Dr. Robert "Smitty" Oakes is the recipient of the 2023 BWF BioInterfaces Rising Star Award
"It is an incredible honor to receive the 2023 BWF BioInterfaces Rising Star Award from the Society for Biomaterials (SFB)," Oakes said. "SFB has been a home conference for me throughout my research career, and this award reflects many years of work across several institutions."
This award specifically recognizes his work in biointerfaces, the space where biology contacts another material. From implantable devices to nanoparticle therapeutics, the utility of all biomaterials depends on these various cellular and molecular interactions. This fundamental importance inspired him to devote his research to modulating, deciphering, and designing biointerfaces, explicitly focusing on immune cells and inflammatory pathways.
Oakes joined the Jewell Lab in 2018 to focus his postdoctoral training on nanotechnology and autoimmunity. His current work centers around building therapeutics for patients with autoimmune diseases, such as multiple sclerosis, by pushing the immune response towards a desired outcome, which can range from fighting cancer to countering autoimmunity to controlling inflammation surrounding medical implants.
"I've always been interested in engineering and science, but I didn't realize the breadth of scientific careers when I was younger," he said.
Oakes received his undergraduate degree in physics in 2009 from Lenoir-Rhyne University, after which he intended to pursue aerospace engineering. Instead, after completing his undergraduate degree. Oakes learned about the field of biomedical engineering. This discovery inspired him to change career paths and build tools to help people. In 2016, he received his Ph.D. in Bioengineering from the University of Utah.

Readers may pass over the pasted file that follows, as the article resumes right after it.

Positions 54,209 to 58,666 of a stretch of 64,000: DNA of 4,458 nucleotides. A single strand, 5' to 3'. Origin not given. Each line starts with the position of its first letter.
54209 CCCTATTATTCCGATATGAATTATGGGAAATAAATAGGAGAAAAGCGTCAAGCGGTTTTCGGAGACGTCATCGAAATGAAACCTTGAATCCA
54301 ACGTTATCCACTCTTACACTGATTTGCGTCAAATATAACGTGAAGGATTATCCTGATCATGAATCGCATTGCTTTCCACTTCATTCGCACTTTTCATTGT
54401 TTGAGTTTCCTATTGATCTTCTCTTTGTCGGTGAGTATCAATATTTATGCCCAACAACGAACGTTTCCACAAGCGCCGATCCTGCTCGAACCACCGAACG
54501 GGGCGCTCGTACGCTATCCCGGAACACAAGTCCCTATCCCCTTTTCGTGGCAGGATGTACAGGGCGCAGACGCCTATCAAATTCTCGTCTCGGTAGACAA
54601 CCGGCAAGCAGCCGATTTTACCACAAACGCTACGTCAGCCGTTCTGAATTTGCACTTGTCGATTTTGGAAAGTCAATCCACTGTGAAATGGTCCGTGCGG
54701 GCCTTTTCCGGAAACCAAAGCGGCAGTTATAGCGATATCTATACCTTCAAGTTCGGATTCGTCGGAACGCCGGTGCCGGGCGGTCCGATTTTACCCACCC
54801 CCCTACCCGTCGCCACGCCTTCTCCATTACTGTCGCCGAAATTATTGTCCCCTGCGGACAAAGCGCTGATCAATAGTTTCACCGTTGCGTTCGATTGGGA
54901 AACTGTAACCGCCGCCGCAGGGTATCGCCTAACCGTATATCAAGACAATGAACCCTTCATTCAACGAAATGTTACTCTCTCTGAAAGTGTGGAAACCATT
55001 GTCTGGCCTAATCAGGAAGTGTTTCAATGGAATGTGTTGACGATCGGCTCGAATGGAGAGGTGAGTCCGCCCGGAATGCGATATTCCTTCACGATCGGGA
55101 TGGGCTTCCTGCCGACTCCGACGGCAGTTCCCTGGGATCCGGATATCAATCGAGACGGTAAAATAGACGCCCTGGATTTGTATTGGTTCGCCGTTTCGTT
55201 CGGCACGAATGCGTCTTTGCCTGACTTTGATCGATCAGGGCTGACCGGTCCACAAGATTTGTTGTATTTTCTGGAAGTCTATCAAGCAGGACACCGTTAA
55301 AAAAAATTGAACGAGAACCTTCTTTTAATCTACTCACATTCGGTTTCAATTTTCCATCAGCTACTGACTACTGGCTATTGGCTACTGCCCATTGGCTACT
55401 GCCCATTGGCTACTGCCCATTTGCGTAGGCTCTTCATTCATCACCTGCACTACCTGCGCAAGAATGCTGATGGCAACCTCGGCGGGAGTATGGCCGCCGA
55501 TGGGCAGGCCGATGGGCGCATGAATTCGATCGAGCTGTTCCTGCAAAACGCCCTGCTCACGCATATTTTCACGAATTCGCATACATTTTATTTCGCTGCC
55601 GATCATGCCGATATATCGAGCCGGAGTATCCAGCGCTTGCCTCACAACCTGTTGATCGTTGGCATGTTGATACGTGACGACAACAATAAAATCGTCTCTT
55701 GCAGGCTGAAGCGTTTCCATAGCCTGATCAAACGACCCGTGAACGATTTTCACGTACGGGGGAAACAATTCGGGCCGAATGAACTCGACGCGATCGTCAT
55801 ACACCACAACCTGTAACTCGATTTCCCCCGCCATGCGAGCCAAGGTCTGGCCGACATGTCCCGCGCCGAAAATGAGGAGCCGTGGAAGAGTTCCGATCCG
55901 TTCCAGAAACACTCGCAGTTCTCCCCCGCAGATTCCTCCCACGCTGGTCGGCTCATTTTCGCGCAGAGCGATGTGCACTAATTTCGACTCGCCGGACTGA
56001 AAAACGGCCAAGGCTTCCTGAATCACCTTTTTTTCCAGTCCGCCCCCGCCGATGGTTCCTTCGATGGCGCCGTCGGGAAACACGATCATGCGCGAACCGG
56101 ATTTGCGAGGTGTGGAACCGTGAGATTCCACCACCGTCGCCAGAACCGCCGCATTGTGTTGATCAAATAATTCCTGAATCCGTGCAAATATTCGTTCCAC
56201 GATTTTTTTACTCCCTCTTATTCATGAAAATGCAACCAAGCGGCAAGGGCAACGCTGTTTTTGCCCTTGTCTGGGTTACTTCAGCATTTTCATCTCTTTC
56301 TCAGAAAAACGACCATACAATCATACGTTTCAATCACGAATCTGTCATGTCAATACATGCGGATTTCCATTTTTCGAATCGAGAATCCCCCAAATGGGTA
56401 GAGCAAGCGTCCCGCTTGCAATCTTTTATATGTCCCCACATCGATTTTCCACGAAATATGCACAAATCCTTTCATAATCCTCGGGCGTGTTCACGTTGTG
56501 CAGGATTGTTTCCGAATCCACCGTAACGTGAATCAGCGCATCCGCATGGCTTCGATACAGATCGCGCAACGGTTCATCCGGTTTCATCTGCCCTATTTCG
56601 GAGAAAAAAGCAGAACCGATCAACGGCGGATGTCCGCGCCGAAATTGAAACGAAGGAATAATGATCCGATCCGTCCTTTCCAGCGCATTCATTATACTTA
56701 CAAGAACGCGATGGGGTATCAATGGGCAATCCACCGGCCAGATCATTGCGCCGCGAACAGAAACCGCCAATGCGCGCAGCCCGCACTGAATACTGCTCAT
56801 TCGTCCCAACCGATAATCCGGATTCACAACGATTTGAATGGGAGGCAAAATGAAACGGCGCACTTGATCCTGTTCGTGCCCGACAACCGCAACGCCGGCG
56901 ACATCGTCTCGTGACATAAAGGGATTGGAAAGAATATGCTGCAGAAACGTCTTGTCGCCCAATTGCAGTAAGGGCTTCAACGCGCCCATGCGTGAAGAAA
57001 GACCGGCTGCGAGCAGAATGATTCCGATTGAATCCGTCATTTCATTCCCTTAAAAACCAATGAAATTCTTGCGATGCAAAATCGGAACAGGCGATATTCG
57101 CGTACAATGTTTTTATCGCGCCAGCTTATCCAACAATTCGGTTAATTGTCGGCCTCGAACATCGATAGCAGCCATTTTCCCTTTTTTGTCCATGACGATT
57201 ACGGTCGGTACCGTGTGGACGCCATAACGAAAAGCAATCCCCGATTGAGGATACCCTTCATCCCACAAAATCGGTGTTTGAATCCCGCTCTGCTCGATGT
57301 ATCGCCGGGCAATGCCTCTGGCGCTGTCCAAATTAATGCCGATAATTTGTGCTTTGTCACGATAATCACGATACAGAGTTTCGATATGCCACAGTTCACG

Oakes is independently supported by a VA Career Development Award (CDA-2). This $800K award enables his current research and will help boost his transition to an independent faculty career. His work explicitly contributes to the VA Women Veterans Health Initiative, since veterans and women are more likely to develop autoimmune diseases like multiple sclerosis.
Oakes’ career goal is to build a diverse, inclusive, team-based lab environment where members pursue transformative research and training for career and personal growth.
"I want my team to explore the boundaries of knowledge with an approach centered on helping people. I find my purpose in pursuing technologies that could improve lives and in the mentorship of lab members," he said.
Outside of the lab, Oakes loves hiking and mountain biking with his spouse. He grew up in Appalachia and did his graduate training in the Rockies, so he has a deep appreciation for the majesty of both environments.
Published April 28, 2023